However, it occurs to me that what exactly I mean when I say “medically fragile” may not be clear to others. I realize it may, in fact, close conversations with confusion rather than answers. Now, I don’t necessarily expect to have every stranger I meet understand the intricacies of what it means to have a medically- fragile child, but as I thought about it, I realized I think that even people we know and love struggle to fully comprehend what Esmé’s medically fragility truly means. I regularly field well-intentioned questions about whether Esmé will get better. I regularly explain that no, my daughter not growing out of clothing isn’t a perk; it's actually one of the more serious medical problems we are currently dealing with. And I regularly have to justify that planning for Esmé’s life-long care isn’t me being dramatic: It's me being hopeful that she'll live a long life, while also recognizing that there's no one but my parents who knows how to care for her if something were to happen to her father and me. Each time I have one of these conversations, I find myself feeling increasingly frustrated and isolated by the confusion others have about the gravity of Esmé’s medical condition.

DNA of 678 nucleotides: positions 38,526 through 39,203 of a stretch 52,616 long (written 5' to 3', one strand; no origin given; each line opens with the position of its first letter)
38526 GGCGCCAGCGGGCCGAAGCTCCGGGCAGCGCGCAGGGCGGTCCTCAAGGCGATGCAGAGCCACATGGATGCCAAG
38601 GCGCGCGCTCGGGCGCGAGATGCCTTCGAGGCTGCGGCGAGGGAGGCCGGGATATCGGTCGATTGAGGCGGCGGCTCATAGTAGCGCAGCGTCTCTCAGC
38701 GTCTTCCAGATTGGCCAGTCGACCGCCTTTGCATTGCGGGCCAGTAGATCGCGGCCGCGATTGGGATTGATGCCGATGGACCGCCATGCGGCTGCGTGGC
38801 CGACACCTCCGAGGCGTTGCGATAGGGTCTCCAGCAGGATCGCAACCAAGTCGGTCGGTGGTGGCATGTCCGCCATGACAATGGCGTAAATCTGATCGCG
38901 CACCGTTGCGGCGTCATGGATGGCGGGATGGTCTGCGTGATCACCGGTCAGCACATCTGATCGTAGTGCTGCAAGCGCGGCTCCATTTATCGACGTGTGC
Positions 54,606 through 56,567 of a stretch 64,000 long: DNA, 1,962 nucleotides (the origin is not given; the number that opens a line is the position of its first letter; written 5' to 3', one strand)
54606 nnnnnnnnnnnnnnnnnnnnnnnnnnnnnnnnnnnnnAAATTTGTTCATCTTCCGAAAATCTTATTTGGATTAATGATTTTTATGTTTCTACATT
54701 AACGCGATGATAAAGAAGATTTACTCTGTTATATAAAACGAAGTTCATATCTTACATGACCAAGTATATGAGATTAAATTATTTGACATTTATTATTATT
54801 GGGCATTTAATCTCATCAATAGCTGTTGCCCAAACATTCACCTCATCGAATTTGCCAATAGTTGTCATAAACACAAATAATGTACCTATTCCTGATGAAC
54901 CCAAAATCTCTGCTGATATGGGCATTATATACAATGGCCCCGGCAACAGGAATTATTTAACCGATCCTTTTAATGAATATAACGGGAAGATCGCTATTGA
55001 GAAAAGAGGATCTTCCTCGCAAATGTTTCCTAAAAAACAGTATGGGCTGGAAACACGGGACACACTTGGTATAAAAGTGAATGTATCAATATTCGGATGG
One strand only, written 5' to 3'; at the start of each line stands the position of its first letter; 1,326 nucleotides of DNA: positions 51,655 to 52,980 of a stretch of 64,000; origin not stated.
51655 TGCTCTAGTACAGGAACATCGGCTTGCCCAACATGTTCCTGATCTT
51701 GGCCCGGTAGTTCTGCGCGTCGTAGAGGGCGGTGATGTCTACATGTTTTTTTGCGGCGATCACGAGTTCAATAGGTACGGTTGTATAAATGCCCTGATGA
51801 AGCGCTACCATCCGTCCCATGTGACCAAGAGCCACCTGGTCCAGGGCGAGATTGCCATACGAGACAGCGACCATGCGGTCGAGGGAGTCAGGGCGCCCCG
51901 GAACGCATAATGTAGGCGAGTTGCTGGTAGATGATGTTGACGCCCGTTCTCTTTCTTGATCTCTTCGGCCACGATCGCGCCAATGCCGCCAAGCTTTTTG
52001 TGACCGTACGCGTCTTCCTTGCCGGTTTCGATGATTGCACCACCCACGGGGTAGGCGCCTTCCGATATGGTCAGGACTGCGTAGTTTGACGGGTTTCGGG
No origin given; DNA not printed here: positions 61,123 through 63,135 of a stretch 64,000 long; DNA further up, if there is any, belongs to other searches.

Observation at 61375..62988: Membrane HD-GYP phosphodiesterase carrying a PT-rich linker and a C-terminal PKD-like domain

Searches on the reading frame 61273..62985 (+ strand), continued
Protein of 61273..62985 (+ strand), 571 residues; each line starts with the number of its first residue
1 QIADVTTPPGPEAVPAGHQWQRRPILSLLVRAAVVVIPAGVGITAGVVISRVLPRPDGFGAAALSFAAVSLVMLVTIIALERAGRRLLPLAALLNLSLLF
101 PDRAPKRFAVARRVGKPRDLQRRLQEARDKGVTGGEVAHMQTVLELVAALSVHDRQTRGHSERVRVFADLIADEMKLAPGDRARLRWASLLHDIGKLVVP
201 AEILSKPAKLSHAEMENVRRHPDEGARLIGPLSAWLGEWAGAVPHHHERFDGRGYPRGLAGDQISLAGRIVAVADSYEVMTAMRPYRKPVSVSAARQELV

You see, I very much prefer to focus my attention on telling people about how wonderful my daughter is, on celebrating the milestones she reaches, on enjoying the things that bring her joy. I prefer to talk about how tough my daughter is to have come through so many challenges. At the same time, the context of those milestones, joys, and challenges is her medical fragility, and that is such an important part of the wonder and privilege of knowing my daughter. So, perhaps, I need to back up and explain what, exactly, Esmé’s fragility is… and what it means. Because, and I mean this without even a pinch of embellishment: The fact that my daughter is alive is a miracle.
My entire life revolves around Esmé’s health. We drive four hours away around once a month to see some of the best pediatric specialists in the world. We are in constant discussions about potential surgeries, procedures, tests, and medications with her ridiculously long list of specialists. Esmé has spent more time as a patient in a hospital in five-and-half years than I've spent in my entire 34. With Esmé, we're not dealing with an isolated problem, one we have the hope of containing, treating, and moving on from.